In any other medium Mamoru Oshii would be called an auteur. The director has made a career out of pursuing the same theme throughout all his major works, specifically what it means to be human in an age of increasing technology, augmentation and automation. But anime is filled to bursting with anthropomorphised dolls, automata, clones, androids and robots. The medium itself suggests something not-quite-human, as cell animations voiced by real actors imitate, approximate and exaggerate the manner in which a real flesh-and-blood person might act. So why is his name so frequently singled out from the pack as one of the most respected directors in the medium?

Perhaps it is his treatment of his thematic material, his stylistic choices. Oshii is the perfect director for the Western anime appetite created by Akira's success. This is a template that's easily recognised; well designed big budget science-fiction or fantasy (preferably with CG elements to the animation); just enough sex and violence to titillate and appear adult without being off-puttingly grotesque; enough philosophical subtext to flatter the audience' intelligence; and a conspicuous lack of the broad comedic elements that encourage some Westerners to deride Japanese animation. Akira created a demographic that wanted 'serious' animation from Japan, something different from the product they dismissed as being frivolous, absurd, hyperactive or just plain weird. The problem was that there weren't a lot of films that could capitalise on this new market. Something was needed to fill the gap. Something like first cinematic Ghost in the Shell adaptation.

The most noticeable difference between Masamune Shirow's manga and Mamoru Oshii's film is that all traces of the original Ghost in the Shell's knockabout humour were completely excised. And now we have Sky Crawlers, yet more Oshii anime without humour, fun or excitement. Voice actors are expressionless in their delivery; character animation is austere. The film slides by in a state of glassy detachment, the virtual camera seeming almost devoid of any interest in what fills the frame. Any film that depicts aerial dogfights should have at least some kinetic motion. Here they fall flat, as though Oshii is depressed at the very thought of having to show them.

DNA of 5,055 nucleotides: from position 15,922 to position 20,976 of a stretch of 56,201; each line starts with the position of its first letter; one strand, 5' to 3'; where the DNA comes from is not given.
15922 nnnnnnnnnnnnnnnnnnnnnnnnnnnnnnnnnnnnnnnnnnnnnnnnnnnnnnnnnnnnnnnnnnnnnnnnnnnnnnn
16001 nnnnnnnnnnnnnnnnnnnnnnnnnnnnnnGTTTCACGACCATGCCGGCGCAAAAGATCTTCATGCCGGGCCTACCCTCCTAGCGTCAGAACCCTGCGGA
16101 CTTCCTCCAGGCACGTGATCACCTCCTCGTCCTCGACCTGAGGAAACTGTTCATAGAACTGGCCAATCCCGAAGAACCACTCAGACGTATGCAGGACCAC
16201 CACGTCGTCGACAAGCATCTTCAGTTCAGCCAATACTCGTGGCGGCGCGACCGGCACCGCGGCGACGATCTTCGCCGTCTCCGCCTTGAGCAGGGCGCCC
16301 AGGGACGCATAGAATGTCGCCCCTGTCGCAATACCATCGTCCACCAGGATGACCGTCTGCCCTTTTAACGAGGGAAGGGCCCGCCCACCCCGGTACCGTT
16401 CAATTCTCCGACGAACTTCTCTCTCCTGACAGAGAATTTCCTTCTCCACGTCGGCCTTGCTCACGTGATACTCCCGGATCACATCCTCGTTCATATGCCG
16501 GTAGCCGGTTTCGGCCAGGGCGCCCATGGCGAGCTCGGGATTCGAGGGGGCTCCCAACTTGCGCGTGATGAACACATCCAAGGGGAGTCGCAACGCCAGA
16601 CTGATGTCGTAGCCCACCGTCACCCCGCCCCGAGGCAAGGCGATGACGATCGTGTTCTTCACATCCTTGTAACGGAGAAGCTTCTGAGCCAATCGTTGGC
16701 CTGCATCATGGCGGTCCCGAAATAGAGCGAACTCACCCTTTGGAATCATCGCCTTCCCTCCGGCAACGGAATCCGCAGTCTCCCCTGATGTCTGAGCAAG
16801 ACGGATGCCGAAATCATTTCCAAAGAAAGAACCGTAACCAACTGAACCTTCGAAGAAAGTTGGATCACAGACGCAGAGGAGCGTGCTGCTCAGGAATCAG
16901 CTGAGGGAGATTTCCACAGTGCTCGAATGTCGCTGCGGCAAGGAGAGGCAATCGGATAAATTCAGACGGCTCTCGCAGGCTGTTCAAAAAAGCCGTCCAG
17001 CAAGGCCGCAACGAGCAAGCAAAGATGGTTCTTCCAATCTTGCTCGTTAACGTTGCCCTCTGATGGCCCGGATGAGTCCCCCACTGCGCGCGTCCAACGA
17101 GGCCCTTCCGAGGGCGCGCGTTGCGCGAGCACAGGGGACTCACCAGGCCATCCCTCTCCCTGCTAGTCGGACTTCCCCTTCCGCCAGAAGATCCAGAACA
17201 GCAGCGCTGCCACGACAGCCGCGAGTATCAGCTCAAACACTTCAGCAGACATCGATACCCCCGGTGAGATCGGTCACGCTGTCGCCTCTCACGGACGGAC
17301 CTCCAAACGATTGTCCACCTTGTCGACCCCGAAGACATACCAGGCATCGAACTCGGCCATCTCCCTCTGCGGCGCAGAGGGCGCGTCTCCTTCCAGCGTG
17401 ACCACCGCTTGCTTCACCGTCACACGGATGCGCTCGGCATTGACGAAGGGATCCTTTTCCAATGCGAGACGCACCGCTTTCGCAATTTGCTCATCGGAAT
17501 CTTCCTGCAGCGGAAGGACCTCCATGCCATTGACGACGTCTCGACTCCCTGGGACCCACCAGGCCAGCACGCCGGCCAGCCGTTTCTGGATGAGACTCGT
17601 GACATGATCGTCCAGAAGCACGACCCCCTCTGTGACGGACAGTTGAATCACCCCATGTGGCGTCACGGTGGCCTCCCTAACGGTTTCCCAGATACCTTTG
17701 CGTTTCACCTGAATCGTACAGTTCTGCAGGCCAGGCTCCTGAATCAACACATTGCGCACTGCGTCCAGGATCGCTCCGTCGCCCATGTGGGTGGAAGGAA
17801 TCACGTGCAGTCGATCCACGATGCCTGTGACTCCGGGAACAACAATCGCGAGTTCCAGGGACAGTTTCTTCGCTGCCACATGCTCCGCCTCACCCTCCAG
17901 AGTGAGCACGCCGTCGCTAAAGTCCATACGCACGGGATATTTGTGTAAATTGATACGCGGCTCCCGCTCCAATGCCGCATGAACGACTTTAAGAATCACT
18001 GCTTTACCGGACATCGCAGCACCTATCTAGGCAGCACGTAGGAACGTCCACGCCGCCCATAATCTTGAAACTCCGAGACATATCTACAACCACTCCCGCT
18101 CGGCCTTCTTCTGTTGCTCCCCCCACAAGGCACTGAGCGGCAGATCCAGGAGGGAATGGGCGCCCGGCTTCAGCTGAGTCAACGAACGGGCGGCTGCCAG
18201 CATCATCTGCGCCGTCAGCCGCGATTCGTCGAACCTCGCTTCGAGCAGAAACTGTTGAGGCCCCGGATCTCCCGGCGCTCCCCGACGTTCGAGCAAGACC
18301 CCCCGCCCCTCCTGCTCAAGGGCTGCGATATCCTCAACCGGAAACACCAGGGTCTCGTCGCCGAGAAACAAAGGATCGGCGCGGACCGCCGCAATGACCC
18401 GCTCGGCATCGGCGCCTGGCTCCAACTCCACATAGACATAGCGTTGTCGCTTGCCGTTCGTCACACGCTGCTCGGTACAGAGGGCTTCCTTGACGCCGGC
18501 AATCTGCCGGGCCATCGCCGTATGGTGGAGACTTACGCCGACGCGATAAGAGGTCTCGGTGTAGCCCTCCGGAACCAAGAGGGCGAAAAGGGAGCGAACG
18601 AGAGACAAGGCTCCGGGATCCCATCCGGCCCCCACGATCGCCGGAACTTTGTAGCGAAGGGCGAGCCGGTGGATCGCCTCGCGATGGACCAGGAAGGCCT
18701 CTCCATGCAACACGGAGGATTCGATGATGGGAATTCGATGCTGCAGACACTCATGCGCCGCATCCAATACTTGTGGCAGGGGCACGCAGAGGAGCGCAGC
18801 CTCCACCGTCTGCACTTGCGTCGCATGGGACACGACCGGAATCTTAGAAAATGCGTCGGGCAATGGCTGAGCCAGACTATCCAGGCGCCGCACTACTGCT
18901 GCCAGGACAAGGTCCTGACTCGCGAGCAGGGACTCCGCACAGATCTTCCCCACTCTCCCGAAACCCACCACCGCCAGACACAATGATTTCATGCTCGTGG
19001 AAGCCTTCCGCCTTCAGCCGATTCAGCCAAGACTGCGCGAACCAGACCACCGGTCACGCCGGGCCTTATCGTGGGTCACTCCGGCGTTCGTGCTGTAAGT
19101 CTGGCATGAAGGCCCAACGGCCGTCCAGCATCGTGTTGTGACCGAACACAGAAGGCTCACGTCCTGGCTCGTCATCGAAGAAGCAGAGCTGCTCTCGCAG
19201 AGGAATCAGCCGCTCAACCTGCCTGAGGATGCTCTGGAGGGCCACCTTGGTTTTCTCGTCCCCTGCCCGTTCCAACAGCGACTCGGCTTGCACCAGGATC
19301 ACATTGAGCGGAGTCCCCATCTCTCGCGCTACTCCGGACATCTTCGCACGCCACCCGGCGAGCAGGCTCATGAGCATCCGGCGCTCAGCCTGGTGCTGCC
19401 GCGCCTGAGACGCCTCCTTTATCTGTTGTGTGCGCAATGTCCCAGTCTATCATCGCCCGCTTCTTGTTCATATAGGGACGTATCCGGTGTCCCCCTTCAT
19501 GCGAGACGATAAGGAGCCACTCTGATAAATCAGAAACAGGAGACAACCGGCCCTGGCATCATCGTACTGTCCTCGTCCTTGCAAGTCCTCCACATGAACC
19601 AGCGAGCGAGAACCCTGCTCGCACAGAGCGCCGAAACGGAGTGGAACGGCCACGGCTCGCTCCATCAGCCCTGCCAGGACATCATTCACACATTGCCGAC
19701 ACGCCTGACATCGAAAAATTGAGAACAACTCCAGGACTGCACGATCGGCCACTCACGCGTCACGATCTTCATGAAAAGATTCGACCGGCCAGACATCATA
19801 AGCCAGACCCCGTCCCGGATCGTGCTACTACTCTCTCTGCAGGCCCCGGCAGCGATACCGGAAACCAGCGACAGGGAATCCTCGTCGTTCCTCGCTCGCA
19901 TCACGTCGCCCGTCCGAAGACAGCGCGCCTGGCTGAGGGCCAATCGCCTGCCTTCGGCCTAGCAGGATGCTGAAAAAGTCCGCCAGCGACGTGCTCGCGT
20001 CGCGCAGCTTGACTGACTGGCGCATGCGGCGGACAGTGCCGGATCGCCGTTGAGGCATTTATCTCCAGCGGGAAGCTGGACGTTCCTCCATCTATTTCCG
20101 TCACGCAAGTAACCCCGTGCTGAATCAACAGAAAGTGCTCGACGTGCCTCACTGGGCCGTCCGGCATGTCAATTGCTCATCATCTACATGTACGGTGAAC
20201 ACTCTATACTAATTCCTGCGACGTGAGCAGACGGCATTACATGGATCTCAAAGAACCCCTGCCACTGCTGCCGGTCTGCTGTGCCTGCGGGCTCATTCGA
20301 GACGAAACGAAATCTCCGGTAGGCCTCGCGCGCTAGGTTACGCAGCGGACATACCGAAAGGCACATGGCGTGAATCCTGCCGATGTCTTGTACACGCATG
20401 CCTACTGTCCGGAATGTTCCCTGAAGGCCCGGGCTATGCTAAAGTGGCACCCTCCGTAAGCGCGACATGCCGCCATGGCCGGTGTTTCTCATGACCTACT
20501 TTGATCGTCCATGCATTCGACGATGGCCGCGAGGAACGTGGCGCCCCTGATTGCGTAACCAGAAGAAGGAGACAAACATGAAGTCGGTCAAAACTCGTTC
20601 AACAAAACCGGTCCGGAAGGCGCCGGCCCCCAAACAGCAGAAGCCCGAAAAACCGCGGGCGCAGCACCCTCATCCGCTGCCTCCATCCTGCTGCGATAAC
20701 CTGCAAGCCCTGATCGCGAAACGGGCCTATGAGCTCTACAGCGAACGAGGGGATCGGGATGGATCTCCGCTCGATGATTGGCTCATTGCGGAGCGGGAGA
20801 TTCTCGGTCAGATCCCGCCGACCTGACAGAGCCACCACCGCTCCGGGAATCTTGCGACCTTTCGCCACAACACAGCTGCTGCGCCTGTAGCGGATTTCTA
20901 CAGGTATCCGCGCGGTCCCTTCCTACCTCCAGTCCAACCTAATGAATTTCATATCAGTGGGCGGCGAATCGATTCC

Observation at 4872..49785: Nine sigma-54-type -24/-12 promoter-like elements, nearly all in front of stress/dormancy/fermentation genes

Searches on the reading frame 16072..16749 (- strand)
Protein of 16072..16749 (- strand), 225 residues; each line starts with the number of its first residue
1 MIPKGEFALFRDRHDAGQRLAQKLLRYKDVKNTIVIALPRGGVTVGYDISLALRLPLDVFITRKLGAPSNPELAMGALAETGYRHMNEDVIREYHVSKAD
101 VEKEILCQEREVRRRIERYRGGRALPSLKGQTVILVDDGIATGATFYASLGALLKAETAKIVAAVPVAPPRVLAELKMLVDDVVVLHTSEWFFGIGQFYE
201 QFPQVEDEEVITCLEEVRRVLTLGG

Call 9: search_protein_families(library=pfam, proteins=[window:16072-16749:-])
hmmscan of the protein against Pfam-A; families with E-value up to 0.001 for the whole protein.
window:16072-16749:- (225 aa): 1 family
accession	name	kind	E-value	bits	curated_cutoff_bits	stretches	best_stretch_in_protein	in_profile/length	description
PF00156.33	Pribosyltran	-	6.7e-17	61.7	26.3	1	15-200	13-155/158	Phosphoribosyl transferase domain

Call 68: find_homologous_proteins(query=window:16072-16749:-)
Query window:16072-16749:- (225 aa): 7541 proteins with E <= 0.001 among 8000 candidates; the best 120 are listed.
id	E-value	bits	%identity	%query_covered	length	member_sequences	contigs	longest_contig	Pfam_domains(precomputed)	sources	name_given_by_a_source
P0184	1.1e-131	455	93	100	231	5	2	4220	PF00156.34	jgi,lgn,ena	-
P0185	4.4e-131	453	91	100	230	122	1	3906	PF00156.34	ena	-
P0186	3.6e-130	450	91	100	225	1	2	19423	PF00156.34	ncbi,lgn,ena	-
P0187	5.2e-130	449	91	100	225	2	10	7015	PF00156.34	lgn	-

Perhaps the director's greatest error is that he believes serious themes require serious films. But any film-maker so pathologically resistant to humour cannot have any real interest in or understanding of what it means to be human. A pessimist to the end, Oshii believes that humanity is at risk due to developing technology. I submit that if it can't laugh in the face of that abyss then it is already beyond saving.

Here's an alternative perspective on Mamoru Oshii's body of work. Let's see if it gains any traction.

From Urusei Yatstura to Patlabor, Ghost in the Shell to Sky Crawlers, Oshii is the go-to-guy for adaptations of other people's fiction. To the outsider he seems to be an auteur at the helm of one prestigious franchise after another. But he believes himself to be a drone, a robot, an automaton, soullessly churning out films that tread the same ground over and over again, a slave to the money men and their systems. His withdrawal from the world, his increasing detachment and disinterest, mirrors that of his films. Losing all joy, all hope, he starts to question his sense of self.

Turning inward, he finds nothing.


Seth Cooke

Buy this item online

We compare prices online so you get the cheapest deal
Click on the logo of the desired store below to purchase this item.

£11.91 (
£11.99 (
£11.99 (
£14.97 (

All prices correct at time of going to press.